Driving Into a Greener Future
By Colleen Salvatore
Paving America's Roadways with Solar Panels
It sounds like something out of a sci-fi movie — driving an electric car that's illuminated by a highway and also generates electricity, melts ice and snow and displays messages. Such a cruise may one day be possible with Solar Roadways.
Speeding into the Future
When Scott and Julie Brusaw see a paved roadway, they envision a smart highway with electricity-generating solar panels instead of asphalt or concrete. Through their start-up company, Solar Roadways, they are working to develop cost-effective solar pavers from recycled materials that would house solar panels and circuit boards. The Brusaws like to think big and hope to one day create a "a nationwide system could produce more clean renewable energy than a country uses as a whole."
To this end they've developed a hexagonal glass-covered tile strong enough to hold a 250,000-lb. load. Bumps developed on the glass offer more traction than asphalt. A 12 x 36 ft. prototype has been constructed in the Brusaw's hometown of Sandypoint, Idaho, capable of generating approximately 3600 watts of energy. The goal is to create a system that can pay for itself.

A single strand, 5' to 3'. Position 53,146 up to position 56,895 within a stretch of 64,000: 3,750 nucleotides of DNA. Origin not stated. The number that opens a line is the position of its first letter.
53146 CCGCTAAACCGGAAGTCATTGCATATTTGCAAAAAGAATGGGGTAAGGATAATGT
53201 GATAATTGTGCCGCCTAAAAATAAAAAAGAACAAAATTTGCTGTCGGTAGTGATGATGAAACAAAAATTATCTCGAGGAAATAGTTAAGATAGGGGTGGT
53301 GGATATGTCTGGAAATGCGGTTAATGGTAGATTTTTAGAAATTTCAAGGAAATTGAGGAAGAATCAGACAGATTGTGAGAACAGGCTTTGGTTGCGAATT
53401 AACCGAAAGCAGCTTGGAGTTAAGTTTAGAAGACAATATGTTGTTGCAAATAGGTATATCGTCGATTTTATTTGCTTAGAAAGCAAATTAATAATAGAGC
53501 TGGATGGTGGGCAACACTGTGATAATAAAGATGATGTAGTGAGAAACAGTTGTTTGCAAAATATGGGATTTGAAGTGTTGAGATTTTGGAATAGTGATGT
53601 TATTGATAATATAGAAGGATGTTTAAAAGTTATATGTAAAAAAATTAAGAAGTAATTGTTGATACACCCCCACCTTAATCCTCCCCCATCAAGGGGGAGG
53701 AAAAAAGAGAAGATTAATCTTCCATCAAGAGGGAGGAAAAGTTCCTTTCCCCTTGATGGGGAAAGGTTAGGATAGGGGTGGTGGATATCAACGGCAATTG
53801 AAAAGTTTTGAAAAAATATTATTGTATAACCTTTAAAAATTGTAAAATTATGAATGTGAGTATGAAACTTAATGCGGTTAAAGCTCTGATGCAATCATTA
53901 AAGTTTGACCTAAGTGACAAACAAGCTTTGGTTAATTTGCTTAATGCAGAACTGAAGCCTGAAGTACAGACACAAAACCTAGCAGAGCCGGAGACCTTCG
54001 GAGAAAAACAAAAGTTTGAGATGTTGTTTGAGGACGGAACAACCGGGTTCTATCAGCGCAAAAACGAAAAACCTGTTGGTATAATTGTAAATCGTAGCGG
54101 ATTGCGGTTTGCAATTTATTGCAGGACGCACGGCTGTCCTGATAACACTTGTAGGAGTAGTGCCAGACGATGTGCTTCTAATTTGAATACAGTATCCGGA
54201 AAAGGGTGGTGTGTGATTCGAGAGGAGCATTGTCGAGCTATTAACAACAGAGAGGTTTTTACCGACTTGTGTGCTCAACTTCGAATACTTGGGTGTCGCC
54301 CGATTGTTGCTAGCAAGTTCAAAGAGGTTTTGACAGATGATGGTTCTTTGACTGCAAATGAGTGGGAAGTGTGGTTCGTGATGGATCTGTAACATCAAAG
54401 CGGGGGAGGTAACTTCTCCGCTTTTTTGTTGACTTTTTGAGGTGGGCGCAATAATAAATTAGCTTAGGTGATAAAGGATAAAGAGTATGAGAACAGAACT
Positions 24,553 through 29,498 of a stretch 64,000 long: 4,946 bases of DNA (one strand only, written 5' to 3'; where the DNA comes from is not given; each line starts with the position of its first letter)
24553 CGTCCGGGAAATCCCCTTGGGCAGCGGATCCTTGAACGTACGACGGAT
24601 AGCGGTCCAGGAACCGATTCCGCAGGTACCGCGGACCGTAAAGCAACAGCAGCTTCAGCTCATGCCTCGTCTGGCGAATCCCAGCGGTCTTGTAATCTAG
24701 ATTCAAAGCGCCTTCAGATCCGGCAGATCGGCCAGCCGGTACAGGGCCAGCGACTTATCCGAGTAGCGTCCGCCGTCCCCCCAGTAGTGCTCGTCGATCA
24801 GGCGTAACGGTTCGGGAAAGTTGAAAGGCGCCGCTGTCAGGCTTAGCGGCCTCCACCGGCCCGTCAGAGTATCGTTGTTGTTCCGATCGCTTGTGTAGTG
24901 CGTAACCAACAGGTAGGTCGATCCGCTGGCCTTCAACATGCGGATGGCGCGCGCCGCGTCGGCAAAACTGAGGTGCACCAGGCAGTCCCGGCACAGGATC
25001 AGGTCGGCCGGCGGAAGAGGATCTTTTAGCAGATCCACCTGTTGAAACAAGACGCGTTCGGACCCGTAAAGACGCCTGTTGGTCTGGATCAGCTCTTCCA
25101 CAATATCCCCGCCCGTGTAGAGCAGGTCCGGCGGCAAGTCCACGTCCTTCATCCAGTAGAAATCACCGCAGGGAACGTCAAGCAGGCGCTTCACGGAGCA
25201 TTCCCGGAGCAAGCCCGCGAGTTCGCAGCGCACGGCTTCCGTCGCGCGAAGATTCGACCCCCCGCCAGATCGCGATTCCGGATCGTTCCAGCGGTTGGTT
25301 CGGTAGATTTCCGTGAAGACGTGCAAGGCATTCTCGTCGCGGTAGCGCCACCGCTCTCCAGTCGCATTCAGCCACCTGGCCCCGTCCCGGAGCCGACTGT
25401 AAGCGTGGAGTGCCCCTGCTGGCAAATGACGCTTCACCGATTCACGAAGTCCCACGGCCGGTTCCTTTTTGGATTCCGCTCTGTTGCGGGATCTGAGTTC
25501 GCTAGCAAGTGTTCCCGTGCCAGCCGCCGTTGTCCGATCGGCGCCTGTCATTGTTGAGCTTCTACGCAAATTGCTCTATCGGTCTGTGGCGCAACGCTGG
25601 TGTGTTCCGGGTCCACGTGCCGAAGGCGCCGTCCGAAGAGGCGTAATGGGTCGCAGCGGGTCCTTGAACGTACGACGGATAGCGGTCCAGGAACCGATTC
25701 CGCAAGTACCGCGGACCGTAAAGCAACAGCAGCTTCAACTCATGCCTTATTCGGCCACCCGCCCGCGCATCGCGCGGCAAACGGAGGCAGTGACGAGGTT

Down the road, plans include tiles constructed with heating elements to melt snow and ice throughout the winter, recharge electric cars and power LEDs for lighting or to display messages. The Solar Roadways founders aren't limiting their plans to the thousands of miles of open road. They believe that their solar tiles will be able generate electricity for use in our homes and businesses and power lighting for parking lots and streets.
Many Bumps in the Road
Major barriers need to be overcome before roads can be paved with solar tiles. Pavers cost an estimated 50 to 300 percent more than traditional road surfaces. Will the glass surface provide sufficient traction and strength for varying weather conditions and heavy vehicles? What will be required for paver upkeep and to maintain the electrical infrastructure? Will animals be attracted to the heat of the roads and create additional hazards? Clearly more research is needed before a cruise on the smart highway becomes a reality
- What are other applications for solar-powered tiles?
- What impact would the installation of a solar-powered roadway have on the work force?